Photos: Ronen Topelberg
Being a technical person I always get excited about new technology, gadgets and inventions. So it was hard for me to write this piece, a post about new exciting technology that is potentially dangerous to motorcyclists…
The new Virtual Side Mirrors
Advances in technology have done wonderful things for the motor vehicle industry. GPS navigation, engine management, cruise control and keyless entry are only a few convenient features available to us thanks to advances in technology.
Unfortunately, not all new inventions promote better or safer driving. One of these new features which is potentially dangerous for motorcyclists is the Virtual Side Mirrors introduced by Audi in the new e-tron.
The e-tron’s Virtual Side Mirrors replace the traditional exterior side mirrors and use high resolution cameras (1280×1080 pixels) to transmit images to high-contrast OLED screens located in the door trim.
These new Virtual Mirrors have a number of advantages. They have improved aerodynamics which will reduce drag and turbulence, resulting in lower energy consumption. They are supposed to have better field of vision and improved rear view vision at night and in poor weather conditions. In addition, they are supposed to adjust to changing light conditions, for example when going in and out of tunnels.
This is all great! So what’s the problem?
Why Virtual Mirrors May Not Be Such A Good Idea
Many accidents involving motorcycles are caused by drivers turning or changing lanes and hitting a motorcycle next to them. In most of these we hear the SMIDSY (“Sorry Mate I Did Not See You“, for the non-riders among you…) as an “excuse”.
Although the Virtual Mirrors are supposed to provide a wider field, and hence provide a better view of a motorcycle travelling next to the car, the new technology does not have enough “mileage” to test this. It has also been reported that strong sunlight on the screen results in very poor display or inability to view the projected images.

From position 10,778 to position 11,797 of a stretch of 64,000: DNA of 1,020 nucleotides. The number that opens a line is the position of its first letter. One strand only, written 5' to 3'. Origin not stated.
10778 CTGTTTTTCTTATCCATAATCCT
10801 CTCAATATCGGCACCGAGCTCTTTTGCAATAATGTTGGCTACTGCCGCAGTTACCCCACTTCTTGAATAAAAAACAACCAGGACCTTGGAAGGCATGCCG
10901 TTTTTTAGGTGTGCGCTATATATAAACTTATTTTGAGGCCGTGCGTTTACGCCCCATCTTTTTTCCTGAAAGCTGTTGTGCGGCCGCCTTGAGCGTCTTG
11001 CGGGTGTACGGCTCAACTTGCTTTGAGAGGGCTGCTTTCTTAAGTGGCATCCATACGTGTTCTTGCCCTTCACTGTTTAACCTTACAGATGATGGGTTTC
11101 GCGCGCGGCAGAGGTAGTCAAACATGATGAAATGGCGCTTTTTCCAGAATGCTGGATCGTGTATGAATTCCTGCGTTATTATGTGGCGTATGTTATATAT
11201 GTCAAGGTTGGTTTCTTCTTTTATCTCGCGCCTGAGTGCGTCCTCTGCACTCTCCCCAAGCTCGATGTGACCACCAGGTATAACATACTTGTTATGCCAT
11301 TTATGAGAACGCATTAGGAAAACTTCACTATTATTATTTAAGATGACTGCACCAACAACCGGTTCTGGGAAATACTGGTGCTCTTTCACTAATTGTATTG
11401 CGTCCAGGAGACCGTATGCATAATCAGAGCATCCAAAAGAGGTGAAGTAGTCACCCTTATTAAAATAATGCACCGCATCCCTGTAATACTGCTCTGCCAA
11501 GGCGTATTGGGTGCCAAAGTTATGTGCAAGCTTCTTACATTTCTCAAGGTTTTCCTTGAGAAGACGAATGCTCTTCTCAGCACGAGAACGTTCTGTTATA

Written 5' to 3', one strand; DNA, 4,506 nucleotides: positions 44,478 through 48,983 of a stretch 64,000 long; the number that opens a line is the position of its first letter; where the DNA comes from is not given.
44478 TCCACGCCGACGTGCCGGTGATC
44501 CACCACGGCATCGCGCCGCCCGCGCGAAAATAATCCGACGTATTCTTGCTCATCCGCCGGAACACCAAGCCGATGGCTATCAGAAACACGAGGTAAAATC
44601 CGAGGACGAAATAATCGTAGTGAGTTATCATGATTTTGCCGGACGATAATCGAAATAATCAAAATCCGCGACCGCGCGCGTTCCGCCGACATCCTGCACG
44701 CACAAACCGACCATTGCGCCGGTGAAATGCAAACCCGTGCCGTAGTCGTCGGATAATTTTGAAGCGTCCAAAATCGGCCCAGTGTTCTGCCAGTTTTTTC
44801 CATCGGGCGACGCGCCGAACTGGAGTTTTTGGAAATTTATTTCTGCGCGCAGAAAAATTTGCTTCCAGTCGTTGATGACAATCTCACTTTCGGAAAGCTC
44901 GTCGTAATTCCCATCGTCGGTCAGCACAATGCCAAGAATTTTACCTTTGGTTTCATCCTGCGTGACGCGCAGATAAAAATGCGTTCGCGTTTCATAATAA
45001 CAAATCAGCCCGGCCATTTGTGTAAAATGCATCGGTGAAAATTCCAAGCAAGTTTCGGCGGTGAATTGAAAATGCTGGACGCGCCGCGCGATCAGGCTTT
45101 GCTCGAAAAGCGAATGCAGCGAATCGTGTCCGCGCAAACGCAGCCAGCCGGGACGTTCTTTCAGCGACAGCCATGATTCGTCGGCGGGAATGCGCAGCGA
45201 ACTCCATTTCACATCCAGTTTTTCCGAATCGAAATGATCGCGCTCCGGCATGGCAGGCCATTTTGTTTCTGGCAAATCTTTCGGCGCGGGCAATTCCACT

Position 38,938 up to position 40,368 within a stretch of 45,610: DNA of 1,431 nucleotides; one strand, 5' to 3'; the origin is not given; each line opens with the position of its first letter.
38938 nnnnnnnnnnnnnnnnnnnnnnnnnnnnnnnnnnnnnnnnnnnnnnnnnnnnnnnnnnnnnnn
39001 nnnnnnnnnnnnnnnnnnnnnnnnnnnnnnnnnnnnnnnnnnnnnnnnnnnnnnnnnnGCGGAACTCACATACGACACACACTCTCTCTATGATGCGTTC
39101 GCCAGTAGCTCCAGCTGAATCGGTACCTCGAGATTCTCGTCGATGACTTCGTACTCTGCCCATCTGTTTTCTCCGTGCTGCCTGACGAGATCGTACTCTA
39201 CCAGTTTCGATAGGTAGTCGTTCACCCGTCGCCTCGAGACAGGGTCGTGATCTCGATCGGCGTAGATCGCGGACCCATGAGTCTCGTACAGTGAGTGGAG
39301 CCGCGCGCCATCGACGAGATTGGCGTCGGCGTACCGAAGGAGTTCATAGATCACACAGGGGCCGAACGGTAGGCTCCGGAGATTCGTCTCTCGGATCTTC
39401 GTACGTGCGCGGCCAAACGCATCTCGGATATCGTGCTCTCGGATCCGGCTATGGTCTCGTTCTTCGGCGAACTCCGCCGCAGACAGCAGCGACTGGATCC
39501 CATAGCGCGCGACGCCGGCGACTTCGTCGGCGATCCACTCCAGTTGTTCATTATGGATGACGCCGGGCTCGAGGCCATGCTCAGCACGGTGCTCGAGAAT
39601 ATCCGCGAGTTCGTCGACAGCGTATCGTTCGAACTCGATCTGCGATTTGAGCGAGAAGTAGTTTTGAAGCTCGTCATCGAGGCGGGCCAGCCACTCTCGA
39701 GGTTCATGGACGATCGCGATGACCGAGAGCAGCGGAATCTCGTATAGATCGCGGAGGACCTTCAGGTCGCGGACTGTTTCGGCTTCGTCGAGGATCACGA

A bigger problem is the location of the OLED screens. They are located in the door trim, just above the door handle, which is lower than the traditional exterior mirrors (the spot drivers typically look at to check their mirrors).
Although reports suggest it doesn’t take long for the driver to adjust, the end result is the driver’s point of focus is both lower and closer. This increases the risk drivers will miss seeing motorcyclists around them as both their focus point and peripheral vision has shifted.
This problem will become a major issue if Audi go ahead with their plans to move the screens from the door trim to a central screen located in the centre console. This has the danger of creating “passive drivers” and “lazy drivers”, who do not bother to move their heads in order to look for objects moving next to them. Drivers who rely solely on glancing at a screen.
So are we developing a generation of drivers who will look around them a lot less than they should? With cameras replacing mirrors and camera assisted parking, will drivers look out the windows to look for motorcycles, pedestrians and other vehicles?
What can riders do?
It looks like Virtual Mirrors is the direction the industry is taking. Audi have already indicated this technology will be implemented in the future in other models. Lexus have announced their version, called “Digital Side View”, and Hyundai announced they have also developed a version to equip their cars.
The technology is still new and there is no doubt it will mature. Until such time, we as riders will have to be even more careful on the roads and improve our riding strategy. There are some basic strategies we all know (nothing new here) and we all must follow if we want to stay safe:
* Keep a buffer around to allow evasive action if needed
* Lane positioning is critical
* Draw attention by slightly changing position in the lane. A quick beep of the horn won’t hurt either
* Plan an “escape route”
* Avoid surprising drivers
* Don’t assume drivers can see you. Make eye contact when possible
* Be extra careful when filtering
Let’s be safe and hope technology will keep working for us and for our safety.